1955 Minnesota Symposium on Arteriosclerosis in Minneapolis, MNLeft to right: Louis Katz, a major figure in experimental atherosclerosis, from Michael Reese Hospital in Chicago; John Brock, clinical investigator who from the early 1950s studied ethnic and cultural differences in diet and CVD in Cape Town populations; Michael [click for more]
We argue for the uniqueness of CVD epidemiology in its origins, its development, and in its consequent public policy, applications, and impact. The field grew mainly out of the direct knowledge and curiosity of CVD specialists who were not epidemiologists at the outset but who uncharacteristically looked beyond the clinic and laboratory to the population and culture. These specialists were aided by leaders with a broad view of the public health, especially in the U.S. Public Health Service and the new National Heart Institute.
CVD epidemiology provided a model. It was actively multi-disciplinary and collegial, and in challenging the prevailing wisdom about the inevitability of vascular attacks with aging, it proposed evidence-based recommendations for CVD prevention among patients and in the greater population. It led the epidemiologic transition to non-communicable diseases as a focus of public health.Next Slide
Evolution of Research and Policy
The transition in mid-20th century from impressionist ideas about the frequency and causes of CVD to formal studies in populations was facilitated by modern diagnosis, recognition of the epidemic, and government funding of research policy. The new insights and evidence provided by multidisciplinary research and the risk paradigm led to growth of a prevention discipline, with professional societies and expanded training internationally. Epidemiological theory and method evolved along with the sophistication of investigators (and their computers). Research progressively addressed secondary, then primary, then “primordial” prevention; single, then multifactorial risk; individual, then population-wide strategies. Prevention policy and programs were integrated into academia and medical and public health practice.
Pockets of resistance developed to the risk concept and to the broad prevention recommendations of pioneer epidemiologists. Gradually, however, from increasing and congruent evidence, the force of epidemiological contributions and preventive recommendations advanced.Next Slide
Conflict and Controversy
Prevention of Coronary Heart Disease, WHO
Professional resistance to epidemiological evidence about CVD risk and prevention reflected mainly different training, exposures and mindsets. Physicians were concerned with unique patients and bench scientists with basic mechanisms. Epidemiologists, in contrast, were concerned with population-wide phenomena and the public health. Arguments predominated about cause and prevention in the individual vs. the population and about nature vs. nurture, and stances taken were often related to political views about the potential for individual versus social change. Elitist attitudes about the “superior value” of bench and clinical vis a vis epidemiological science also played a role.
The WHO Expert Report on Prevention of Coronary Heart Disease in 1982 attempted to reduce the antagonistic aspects and emphasized complementary roles of the medical high-risk approach and the population-public health strategy of prevention.Next Slide
Medicalization of Prevention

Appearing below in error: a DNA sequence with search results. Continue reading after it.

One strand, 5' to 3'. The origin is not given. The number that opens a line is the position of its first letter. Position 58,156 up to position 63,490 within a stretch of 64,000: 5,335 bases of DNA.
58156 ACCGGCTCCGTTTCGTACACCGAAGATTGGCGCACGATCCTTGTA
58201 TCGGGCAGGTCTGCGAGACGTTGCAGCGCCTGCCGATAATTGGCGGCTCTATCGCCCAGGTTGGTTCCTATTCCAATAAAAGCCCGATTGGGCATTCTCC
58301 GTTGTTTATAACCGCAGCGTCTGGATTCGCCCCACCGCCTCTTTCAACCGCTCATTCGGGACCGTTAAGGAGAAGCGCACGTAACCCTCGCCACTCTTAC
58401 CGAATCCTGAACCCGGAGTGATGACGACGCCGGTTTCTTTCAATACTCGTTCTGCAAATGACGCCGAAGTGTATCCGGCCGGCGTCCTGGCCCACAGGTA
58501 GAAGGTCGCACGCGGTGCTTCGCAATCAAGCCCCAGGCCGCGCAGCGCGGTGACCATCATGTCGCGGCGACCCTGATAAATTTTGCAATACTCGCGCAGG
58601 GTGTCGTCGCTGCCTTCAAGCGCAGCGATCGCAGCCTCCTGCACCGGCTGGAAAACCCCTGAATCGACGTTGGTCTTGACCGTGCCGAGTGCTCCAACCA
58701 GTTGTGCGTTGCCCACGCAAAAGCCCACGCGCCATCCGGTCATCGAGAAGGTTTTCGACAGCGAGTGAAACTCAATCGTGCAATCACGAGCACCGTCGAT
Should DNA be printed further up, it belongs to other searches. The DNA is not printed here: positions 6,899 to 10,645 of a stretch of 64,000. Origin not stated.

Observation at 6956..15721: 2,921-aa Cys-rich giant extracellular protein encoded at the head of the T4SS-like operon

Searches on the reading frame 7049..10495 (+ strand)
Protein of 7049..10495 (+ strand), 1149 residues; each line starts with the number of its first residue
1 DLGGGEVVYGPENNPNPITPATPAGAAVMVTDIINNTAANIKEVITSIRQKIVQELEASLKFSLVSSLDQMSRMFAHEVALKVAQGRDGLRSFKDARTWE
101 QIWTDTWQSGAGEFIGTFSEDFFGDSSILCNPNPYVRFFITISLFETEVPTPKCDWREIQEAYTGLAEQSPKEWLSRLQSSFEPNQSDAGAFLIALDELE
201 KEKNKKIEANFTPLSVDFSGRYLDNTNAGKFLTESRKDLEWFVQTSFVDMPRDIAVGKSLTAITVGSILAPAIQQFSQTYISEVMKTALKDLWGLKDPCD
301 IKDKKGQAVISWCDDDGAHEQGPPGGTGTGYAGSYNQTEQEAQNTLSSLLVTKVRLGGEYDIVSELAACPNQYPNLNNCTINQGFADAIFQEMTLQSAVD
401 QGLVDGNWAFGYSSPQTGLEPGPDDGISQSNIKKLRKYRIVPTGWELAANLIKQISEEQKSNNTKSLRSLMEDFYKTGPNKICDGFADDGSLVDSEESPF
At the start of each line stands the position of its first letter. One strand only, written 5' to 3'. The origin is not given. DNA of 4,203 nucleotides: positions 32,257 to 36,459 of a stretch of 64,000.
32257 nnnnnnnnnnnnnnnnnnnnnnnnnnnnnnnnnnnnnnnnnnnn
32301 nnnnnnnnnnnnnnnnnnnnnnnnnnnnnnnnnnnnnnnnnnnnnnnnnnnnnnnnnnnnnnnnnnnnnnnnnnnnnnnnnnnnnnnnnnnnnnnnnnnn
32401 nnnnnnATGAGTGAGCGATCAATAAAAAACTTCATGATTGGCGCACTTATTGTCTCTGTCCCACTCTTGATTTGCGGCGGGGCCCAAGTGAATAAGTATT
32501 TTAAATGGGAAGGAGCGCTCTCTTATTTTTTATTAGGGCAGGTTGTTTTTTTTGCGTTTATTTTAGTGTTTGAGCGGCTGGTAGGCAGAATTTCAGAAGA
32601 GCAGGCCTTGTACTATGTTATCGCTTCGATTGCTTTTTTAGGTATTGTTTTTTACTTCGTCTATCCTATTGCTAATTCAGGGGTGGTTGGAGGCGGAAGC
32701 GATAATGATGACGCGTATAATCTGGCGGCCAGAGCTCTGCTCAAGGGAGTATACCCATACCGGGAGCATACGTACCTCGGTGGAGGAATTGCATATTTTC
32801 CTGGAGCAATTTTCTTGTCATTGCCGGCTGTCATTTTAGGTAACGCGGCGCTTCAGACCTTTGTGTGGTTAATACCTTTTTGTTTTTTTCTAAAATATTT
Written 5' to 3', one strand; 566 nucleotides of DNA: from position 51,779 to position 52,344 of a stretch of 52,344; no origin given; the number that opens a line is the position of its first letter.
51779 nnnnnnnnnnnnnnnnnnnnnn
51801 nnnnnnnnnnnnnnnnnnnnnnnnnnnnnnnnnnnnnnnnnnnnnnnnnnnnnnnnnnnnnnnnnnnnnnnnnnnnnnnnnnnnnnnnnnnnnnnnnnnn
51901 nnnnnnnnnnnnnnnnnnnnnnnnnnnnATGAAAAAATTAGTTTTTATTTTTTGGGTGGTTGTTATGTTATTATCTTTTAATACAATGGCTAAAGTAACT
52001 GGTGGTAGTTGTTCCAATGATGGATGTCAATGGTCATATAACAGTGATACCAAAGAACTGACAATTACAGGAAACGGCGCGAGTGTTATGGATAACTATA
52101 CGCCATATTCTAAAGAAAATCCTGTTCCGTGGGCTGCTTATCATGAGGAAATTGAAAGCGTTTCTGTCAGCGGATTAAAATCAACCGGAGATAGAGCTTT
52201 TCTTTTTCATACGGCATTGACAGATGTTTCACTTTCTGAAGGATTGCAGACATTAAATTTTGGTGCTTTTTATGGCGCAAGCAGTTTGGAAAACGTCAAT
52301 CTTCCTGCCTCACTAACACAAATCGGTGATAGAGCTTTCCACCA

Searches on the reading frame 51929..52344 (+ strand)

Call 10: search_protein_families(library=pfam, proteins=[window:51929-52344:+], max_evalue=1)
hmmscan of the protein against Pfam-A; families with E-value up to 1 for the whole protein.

Parallel with wider acceptance of a combined medical-population approach to CVD prevention came disappointing results in risk reduction of health promotion strategies of the Multiple Risk Factor Intervention Trials and the U.S. Community Prevention Programs. In contrast, the various lipid-lowering drug trials of the 1980s and later produced stunning results in lowering CVD risk. Thereafter, focus on high-tech, pharmaceutical control of risk factors coincided with the shifting economics and politics of affluent industrial society. Major prevention programs such as the National High Blood Pressure and National Cholesterol Education Programs of NIH and the European Joint Committee paid lip service to hygienic strategies and healthy lifestyles while they forged ahead with medicalization.
Behavioral change was downplayed in research priorities. Legislative approaches languished. In the new millennium, statins came to be sold by the billions, and in 2003 the British Medical Journal even proposed editorially a “Polypill” of six risk-lowering drugs-in-one as a universal public health strategy.Next Slide
Decline of CVD Mortality Rates
Medical and public health communities were surprised by the rapid downturn in reported age-specific death rates for heart attack and stroke in the mid-1960s in industrialized nations. The decline was substantially consistent with risk factor changes and with improved cardiac care and survival. The potential of prevention had been clearly demonstrated, even if its mechanisms were not fully explained. Today, survival from CVD events has improved, but incidence has fallen less than mortality rates. Along with an aging population, this phenomenon of “incomplete prevention” has, for a time, increased the medical burden of CVD. Recent trends establish that risk and attack levels can rise, as well as decline. A continued prevention strategy is needed to reach population segments at particular risk. Still, scientific research and effective prevention hold great potential for a further epidemiological transition – to healthier, longer lives.
This concludes the didactic segment on the origins and early development of CVD prevention research. Please move on to the website’s original materials on Studies, Methods, Institutions, People, Essays, and Media resources.Next Slide